By David L. Brown
Last season was expected to be a big year for hurricanes in the Atlantic Ocean, but following the extremely stormy 2005 season the 2006 hurricane season came in like a lamb. Climatologists were puzzled. Climate change deniers were elated. Coastal residents were relieved.
So if global warming is real, and if a warmer ocean means greater numbers of hurricanes, and stronger storms, what happened last year to make the experts who had predicted an active season eat humble pie? The answer may be another facet of the global warming picture, drought in Africa that caused large clouds of dust to be blown across the central Atlantic where the big storms are born. Here is a satellite picture that gives an indication of the severity of the dust storms that blew out of Africa last year:
Two climatologists writing in the February 27 issue of Eos magazine have pointed a finger at the unusual dust storm activity as a major cause of last year’s quiet hurricane season. Reporting on the paper, Science magazine explains that “The dust seems to have suppressed storm activity over the southwestern North Atlantic and Caribbean by blocking some energizing sunlight….”
The article continued:
As the 2006 season approached, conditions looked propitious for another blustery hurricane season. In particular, there was no sign of El Niño, whose Pacific warming can reach out to the Atlantic and alter atmospheric circulation to suppress hurricanes there. But, unremarked by forecasters, an unusually heavy surge of dust began blowing off North Africa and into the western Atlantic at the 1 June beginning of the official hurricane season. Two weeks later, the surface waters of the western Atlantic began to cool compared with temperatures in the previous season.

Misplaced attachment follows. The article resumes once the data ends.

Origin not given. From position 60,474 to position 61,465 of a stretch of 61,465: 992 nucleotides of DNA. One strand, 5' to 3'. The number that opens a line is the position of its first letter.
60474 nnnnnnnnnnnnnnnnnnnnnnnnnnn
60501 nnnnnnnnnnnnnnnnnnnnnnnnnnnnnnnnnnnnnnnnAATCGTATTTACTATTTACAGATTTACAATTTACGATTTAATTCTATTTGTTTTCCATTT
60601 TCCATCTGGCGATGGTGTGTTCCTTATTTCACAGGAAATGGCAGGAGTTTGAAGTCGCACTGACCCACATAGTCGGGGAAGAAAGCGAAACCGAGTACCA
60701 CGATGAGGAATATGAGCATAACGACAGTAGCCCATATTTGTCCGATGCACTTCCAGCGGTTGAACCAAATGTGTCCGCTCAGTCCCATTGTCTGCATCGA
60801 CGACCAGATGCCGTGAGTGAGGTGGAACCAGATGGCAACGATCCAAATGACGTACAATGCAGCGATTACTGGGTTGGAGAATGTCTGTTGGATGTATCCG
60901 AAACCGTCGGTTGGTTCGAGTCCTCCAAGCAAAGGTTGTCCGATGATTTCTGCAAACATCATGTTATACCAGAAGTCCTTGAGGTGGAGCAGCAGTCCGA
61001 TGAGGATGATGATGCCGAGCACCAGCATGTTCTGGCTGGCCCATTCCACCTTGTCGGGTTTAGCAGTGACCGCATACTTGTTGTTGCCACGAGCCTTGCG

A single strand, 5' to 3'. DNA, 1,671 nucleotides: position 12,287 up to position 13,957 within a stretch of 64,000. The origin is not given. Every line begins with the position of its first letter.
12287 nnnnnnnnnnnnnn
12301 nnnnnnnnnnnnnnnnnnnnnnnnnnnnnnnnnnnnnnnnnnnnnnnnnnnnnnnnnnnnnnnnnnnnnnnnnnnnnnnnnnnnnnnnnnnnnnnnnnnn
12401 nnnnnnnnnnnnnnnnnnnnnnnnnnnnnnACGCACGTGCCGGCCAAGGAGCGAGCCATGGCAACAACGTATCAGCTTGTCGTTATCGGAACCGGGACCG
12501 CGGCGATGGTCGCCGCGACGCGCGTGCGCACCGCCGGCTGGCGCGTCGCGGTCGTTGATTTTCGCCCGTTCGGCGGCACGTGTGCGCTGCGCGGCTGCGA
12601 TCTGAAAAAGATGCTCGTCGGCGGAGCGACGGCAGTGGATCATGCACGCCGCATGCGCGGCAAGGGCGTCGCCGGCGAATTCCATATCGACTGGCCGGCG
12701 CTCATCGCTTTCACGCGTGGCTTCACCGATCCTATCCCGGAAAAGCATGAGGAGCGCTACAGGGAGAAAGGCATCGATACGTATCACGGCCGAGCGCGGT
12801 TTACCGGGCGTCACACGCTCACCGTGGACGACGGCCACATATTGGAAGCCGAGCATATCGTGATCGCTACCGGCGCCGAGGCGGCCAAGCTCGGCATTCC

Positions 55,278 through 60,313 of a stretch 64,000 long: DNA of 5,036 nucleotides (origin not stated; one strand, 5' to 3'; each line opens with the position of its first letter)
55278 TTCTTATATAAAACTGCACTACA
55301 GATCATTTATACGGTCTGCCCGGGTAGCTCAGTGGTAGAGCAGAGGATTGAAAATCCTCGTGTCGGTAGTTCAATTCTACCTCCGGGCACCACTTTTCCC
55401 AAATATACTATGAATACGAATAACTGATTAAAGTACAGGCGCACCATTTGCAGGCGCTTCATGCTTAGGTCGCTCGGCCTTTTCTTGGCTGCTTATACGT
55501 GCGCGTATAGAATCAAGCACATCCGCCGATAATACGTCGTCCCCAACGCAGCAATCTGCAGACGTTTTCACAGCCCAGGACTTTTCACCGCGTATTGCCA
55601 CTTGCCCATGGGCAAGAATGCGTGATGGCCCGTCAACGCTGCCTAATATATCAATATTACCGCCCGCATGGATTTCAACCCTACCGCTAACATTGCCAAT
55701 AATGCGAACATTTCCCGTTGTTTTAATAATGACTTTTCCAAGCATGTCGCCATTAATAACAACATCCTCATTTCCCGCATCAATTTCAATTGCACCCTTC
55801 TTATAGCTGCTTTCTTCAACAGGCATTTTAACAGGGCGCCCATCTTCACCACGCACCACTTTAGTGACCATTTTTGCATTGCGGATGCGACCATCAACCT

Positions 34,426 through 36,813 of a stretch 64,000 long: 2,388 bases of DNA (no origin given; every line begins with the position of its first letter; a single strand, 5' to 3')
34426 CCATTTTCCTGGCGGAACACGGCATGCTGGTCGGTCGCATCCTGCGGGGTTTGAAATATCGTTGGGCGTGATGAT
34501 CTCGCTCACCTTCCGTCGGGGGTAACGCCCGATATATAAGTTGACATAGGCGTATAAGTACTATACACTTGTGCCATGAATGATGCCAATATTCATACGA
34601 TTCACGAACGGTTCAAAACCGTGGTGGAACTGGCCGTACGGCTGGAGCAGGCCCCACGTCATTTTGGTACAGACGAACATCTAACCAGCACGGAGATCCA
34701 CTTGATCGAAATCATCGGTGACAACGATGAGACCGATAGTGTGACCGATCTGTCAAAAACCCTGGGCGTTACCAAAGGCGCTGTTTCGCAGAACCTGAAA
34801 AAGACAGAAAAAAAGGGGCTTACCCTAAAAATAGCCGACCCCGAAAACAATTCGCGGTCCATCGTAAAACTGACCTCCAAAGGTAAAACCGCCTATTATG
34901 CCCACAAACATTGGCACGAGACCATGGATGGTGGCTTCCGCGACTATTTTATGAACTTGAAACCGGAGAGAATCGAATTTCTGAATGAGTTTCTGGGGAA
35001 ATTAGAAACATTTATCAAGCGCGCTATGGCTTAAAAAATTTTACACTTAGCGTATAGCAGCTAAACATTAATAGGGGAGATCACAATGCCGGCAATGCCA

Climatologists William Lau of NASA’s Goddard Space Flight Center in Greenbelt, Maryland, and Kyu-Myong Kim of the University of Maryland, Baltimore County, in Baltimore argue … that the arrival of the thick dust and the subsequent cooling were no coincidence. The dust blocked some sunlight and cooled the surface, they say. That cooling went on to trigger a shift toward less favorable conditions for the formation and intensification of storms in the western Atlantic, they argue. As a result, no storm tracks crossed where nine had passed the previous season.
But that wasn’t the whole story, either, because an unexpected reappearance of El Nino in August added another factor to the complicated mix of effects that can affect hurricane activity. “We’re not denying El Niño had an impact,” says Lau, but “maybe we have neglected an equally important factor, if not a more important factor.”
Climatologists have a far-from-complete understanding of all the factors that affect weather patterns, and considering the evolving interaction of effects and feedbacks resulting from global warming, we may never be able to predict with complete certainty what Nature has in store for us. As other portions of a warming Earth turn dryer and winds stir clouds of dust into the air, many other surprises may lie ahead.